Editor’s note: This story has been updated with the correct spelling of Alycia Reynaga‘s name.

STOCKTON, Calif. (KTXL) — A day after an intruder killed a 15-year-old girl at Stockton high school, student safety is at the top of everyone’s minds. 

Stockton police, who have taken over the investigation, said just after 11 a.m. Monday, 52-year-old Anthony Gray drove onto Stagg High School, parked in the parking lot and then randomly attacked a student, stabbing her multiple times.

She was identified as 15-year-old Alycia Reynaga.

“There needs a better system,” said Andrea Hernandez, the victim’s aunt.

Her family is rocked by grief, and they are now calling for change.

“When kids are here, there should be somebody there. Somebody should be there,” Hernandez said.

“There was no protection. There was nothing, nothing protecting these kids at all. And this just shows exactly how the security and our protocols are so bad. It needs to be fixed. It has to be fixed,” said Juliana Leal, Reynaga’s cousin.

What happened to Reynaga has raised concerns about school security for other parents as well. On Tuesday, the gate the suspect allegedly drove through to attack Reynaga was kept closed, and an officer was checking every car that arrived on campus.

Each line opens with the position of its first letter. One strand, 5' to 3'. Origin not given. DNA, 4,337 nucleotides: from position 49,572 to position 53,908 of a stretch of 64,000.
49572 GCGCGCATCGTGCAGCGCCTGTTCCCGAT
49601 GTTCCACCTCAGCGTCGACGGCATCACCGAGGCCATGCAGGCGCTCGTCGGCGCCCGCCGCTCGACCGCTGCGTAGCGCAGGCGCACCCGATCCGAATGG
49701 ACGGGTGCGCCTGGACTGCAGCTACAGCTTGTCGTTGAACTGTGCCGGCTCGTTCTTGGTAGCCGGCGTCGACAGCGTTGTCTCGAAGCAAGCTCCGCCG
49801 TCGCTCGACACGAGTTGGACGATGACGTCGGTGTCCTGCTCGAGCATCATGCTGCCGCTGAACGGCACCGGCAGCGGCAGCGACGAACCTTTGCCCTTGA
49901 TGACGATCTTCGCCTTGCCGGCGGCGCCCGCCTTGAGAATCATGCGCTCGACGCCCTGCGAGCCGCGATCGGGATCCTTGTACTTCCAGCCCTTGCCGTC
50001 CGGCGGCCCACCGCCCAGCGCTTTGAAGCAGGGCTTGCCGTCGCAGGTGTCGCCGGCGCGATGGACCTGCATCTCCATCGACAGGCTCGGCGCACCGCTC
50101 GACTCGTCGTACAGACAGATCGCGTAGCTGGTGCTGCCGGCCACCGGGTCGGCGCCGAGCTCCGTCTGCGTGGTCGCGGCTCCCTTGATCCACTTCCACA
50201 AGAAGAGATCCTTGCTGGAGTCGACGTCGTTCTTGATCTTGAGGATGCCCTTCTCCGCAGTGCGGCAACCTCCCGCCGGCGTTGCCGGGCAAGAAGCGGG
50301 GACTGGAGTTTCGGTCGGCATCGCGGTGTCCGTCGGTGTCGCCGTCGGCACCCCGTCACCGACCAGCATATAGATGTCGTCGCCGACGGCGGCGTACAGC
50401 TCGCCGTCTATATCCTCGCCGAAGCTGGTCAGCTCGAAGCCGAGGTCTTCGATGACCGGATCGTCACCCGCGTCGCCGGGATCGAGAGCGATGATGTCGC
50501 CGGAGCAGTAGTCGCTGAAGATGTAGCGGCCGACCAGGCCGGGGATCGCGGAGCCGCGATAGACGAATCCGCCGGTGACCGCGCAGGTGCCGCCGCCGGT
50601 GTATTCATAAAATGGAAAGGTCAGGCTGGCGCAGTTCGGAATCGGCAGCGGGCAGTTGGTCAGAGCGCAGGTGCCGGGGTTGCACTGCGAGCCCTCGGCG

“We’re just scared for our kids, and that’s something that just hits close to home. Who would ever have thought that happened here at Stagg High School. As a parent, I’d like to see more security,” said Chris Rivera, whose grandchildren have attended Stagg High School.

FOX40 asked Stockton Unified School District if someone was manning the gate when the suspect arrived at the campus, but we weren’t given a clear answer. 

Instead, Melinda Meza with SUSD said it’s part of the police investigation. 

“When a tragedy like this happens, we all feel broken about it. And so we have to gather and we have to support each other, and we have to just do better,” Meza said.

The district said their department of public safety has doubled the number of officers at all school sites for the week and Stockton police have increased patrols around schools. 

“We want to do our very best to prevent anything like this happening at any of our campuses,” Meza said.

Last week, the school board voted 6-1 to approve spending $227,000 for an audit of all the district’s safety plans and procedures.

“We want to make sure we’re doing everything we can to make it as safe as possible,” Meza said.

The audit from Rockeye Consulting will begin May 1 and last until the end of the year. Officials said it will prepare schools to deal with unexpected crises and disasters.  

“We’re hoping students could come to school and feel safe so they could learn,” Meza said.

The suspect is expected to make his first court appearance on Wednesday.